The nations of Latin America faced many challenges during the postwar period. Rapid industrialization brought new wealth to the region, but the population was sharply divided into groups of very rich and very poor. The rapid growth of the population of Latin America has resulted from a combination of tradition and progress. Traditionally, families had many children however many died in infancy and as a result, the population grew slowly. The doubled average number of births in Latin America compared to United States, improved health care and sharply lowered the infant mortality. However, the rate of infant death is lower than in the past. Thus, more babies live to adulthood, and Latin American's population is increasing.
The majority of Latin America's population consists of poor people: peasants, landless farm workers, and factory workers. As the population of rural areas expanded, the campesinos headed to cities in search of work in factories or stores and of better living conditions.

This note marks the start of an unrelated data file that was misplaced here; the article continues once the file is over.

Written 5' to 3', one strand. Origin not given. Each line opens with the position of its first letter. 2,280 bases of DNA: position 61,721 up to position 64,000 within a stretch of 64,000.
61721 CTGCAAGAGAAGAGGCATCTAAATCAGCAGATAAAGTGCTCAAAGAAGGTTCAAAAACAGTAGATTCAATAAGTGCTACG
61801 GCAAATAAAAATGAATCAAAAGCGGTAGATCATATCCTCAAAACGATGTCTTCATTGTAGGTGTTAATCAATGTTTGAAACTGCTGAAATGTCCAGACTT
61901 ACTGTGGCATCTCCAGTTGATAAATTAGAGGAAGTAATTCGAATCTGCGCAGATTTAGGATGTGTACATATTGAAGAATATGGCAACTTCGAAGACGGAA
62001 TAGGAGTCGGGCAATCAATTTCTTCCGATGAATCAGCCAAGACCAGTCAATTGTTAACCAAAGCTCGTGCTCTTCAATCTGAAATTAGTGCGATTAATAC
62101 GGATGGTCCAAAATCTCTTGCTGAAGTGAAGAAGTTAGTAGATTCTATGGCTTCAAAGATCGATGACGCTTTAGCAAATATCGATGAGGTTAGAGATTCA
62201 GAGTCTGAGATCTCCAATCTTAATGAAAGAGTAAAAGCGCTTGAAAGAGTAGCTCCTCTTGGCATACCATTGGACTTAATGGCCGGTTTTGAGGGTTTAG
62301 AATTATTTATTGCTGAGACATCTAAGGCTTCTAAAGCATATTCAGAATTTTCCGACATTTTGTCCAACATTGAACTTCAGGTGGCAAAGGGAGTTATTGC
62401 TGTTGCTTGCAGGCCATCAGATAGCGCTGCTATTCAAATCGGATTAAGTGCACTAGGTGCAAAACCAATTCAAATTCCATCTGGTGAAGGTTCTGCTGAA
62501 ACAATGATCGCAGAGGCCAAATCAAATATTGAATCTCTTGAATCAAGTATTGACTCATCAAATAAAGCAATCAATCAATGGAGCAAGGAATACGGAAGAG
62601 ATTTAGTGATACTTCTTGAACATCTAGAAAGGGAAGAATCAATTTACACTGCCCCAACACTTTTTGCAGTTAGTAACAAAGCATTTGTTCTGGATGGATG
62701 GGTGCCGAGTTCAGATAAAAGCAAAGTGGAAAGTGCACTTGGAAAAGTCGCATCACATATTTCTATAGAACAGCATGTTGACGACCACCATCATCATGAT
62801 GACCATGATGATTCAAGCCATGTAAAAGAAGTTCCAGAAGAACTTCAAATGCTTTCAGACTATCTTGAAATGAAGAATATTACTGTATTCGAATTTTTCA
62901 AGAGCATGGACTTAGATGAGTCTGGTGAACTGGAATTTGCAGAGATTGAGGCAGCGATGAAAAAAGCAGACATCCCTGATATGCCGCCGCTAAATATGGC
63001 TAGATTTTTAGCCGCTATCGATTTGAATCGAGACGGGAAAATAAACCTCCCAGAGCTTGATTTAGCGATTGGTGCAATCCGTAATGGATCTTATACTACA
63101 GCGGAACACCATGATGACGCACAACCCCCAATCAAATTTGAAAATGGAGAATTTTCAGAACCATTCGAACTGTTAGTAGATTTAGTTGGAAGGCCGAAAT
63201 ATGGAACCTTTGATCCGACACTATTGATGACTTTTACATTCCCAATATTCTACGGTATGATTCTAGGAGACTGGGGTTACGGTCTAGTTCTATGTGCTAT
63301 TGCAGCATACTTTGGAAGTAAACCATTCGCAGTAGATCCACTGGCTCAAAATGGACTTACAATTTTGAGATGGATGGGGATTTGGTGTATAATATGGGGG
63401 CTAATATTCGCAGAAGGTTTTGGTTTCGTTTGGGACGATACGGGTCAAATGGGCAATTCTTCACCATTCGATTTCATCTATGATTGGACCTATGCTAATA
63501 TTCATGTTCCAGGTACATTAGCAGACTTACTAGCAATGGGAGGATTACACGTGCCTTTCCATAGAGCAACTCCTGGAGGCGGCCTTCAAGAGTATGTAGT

Rapid population growth meant increasing demands for goods and services and increasing competition for jobs. It also requires clean drinking water, housing, schools, health care and transportation. Latin America suffered from any form of poverty including unemployment, starvation, instability of the economy and politics, high prices and death rate. Because of Latin America's pressing financial needs, they were forced to borrow money and ask for support from other countries like United States. They placed new emphasis on manufacturing and foreign trade. It was hoped that new factories and markets would provide employment for large number of people. However, prices for coffee, sugar, and other raw materials plunged. The price declines foretold the global economic depression. Latin America suffered high unemployment and low prices for its products in the decade of the Great Depression. Today the region faces...